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Is Bibliolatry Possible?

S. M. Baugh, Resident Faculty  |   August 1, 2008   |  Type: Articles
 
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I'm not one to read letters to editors. Time, I suppose, or a perceived lack thereof. Or perhaps it's outrage. All the posturing and petty outrage of our age shows up there. But I did read one letter in a religious periodical recently. It was from a science department chairman in a Christian college whom I will call Professor Psmith (the "P" is silent as inpsychosis), a pseudonym of course. Professor Psmith tells us in his capacity as a "scientifically trained Christian" that he observes a grave danger rising from "North American fundamentalism" and its handling of the Bible. (We may assume that being trained scientifically has made Professor Psmith's powers of observation more piquant here than in the rest of us.) Specifically, he believes that "creation scientists" and their followers tend "to transform the biblical text, or a set of human assertions regarding the text, into an object of worship: biblicism bordering on bibliolatry."

Now, I would like to set aside the creation-evolution issue entirely, as interesting as it is. I only quote Professor Psmith here because he invokes the charge of bibliolatry against his opponents in this internecine squabble of the Scientifically Trained. In doing so, I must report in my capacity as a "theologically trained Christian" that Professor Psmith has wandered beyond his proper realm of pterodactyls and psyllae by bringing up bibliolatry. Idolatry of any sort is a theological idea, not a scientific one. And before he or anyone else may cry, "Bibliolater!", a prior question must be asked: Is bibliolatry possible? Because, of course, if it is not, then no one does it.

Oh, people do say that bibliolatry has been practiced in the past. For instance, in a somewhat sympathetic and therefore refreshing discussion on Calvinistic worship, J. S. Whale gravitates to the idea that some of Calvin's heirs turned the Bible into "an infallible legal code." How? By actually using the Decalogue in their Sunday morning worship and by fencing the Communion Table. And you know what these nefarious acts indicate: "The Biblicism which was the ruling principle of the whole system too often degenerated into Bibliolatry."(1) But we are not helped much by Professor Whale's use of the term. He tosses both "biblicism" and "bibliolatry" at us without clear definition and brings in no real evidence to justify these incriminations. "Is bibliolatry possible?" still begs an answer.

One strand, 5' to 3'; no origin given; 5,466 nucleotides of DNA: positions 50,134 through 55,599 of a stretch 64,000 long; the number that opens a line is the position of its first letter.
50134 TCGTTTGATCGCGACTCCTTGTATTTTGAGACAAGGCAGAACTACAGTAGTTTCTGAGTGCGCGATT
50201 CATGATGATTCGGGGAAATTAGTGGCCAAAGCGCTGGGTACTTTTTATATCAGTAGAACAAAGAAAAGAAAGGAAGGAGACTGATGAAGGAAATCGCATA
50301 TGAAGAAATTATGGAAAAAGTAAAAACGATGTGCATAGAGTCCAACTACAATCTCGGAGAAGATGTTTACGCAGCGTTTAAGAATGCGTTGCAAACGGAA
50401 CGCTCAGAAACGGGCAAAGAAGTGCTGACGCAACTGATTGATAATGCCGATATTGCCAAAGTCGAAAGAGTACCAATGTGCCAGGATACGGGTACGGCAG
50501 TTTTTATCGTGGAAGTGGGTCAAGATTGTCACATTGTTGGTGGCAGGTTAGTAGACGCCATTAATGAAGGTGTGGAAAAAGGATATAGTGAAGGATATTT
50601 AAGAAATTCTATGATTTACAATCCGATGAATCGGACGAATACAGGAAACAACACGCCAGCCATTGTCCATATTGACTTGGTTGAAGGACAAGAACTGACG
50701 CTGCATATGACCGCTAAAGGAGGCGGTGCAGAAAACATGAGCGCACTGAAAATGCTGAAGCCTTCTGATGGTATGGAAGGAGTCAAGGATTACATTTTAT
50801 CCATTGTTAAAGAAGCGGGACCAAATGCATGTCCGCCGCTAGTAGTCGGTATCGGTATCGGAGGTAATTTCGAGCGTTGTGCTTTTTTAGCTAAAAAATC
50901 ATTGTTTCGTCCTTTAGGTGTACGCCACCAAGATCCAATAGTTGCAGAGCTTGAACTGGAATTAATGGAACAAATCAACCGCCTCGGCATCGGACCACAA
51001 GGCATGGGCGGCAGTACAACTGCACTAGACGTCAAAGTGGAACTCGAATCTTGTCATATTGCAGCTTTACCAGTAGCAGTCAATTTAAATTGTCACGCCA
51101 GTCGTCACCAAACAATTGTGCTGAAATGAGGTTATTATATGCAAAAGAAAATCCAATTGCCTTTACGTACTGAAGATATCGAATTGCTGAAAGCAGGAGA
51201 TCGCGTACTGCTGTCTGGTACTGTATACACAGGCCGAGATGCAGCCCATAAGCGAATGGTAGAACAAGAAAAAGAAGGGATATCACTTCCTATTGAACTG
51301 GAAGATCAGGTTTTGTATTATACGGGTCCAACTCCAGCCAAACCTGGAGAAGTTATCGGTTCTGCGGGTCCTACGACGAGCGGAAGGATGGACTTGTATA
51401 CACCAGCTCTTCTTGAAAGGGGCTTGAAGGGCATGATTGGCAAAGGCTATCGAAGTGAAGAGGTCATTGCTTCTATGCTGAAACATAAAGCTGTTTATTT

I should make it abundantly clear right here that neither Professors Psmith nor Whale seriously believes that anyone practices bibliolatry in any literal sense. Bowing down to the Book? No, not likely. John R. W. Stott does take pains to calm our fears in his own case. In his handbook on sermon preparation he tells us that he often kneels in prayer over his message with an open Bible before him. "This is not because I am a bibliolater and worship the Bible," Stott scrupulously explains.(2) He need not have worried. Not only our magnanimity, but our common sense would infallibly steer us away from believing that he or anyone else engages in literal worship of bits of paper today. (Though trees themselves have received quite too much veneration in the past. And who can tell about the future with the current craze over Mother Gaia?)

So bibliolatry must occur in some figurative sense of the term. Now, when I first read Professor Psmith's statement above, I thought he was saying that certain (creation science) interpretations of the biblical text are idolatrous. He could have expressed himself more clearly.

Is Bibliolatry Really Possible?

Let us begin with God. Always. The God of the Book is a jealous God. He makes himself perfectly clear on this point. He is ardently offended when men or angels give worship due to him to anyone or to anything else. But, granted that we do not do obeisance to the folios, is God offended when we ascribe certain attributes of God himself to the ideas, truths, even to the very words of Holy Scripture? (Ideas and truths are best communicated through words, by the way. They are most elusive otherwise.)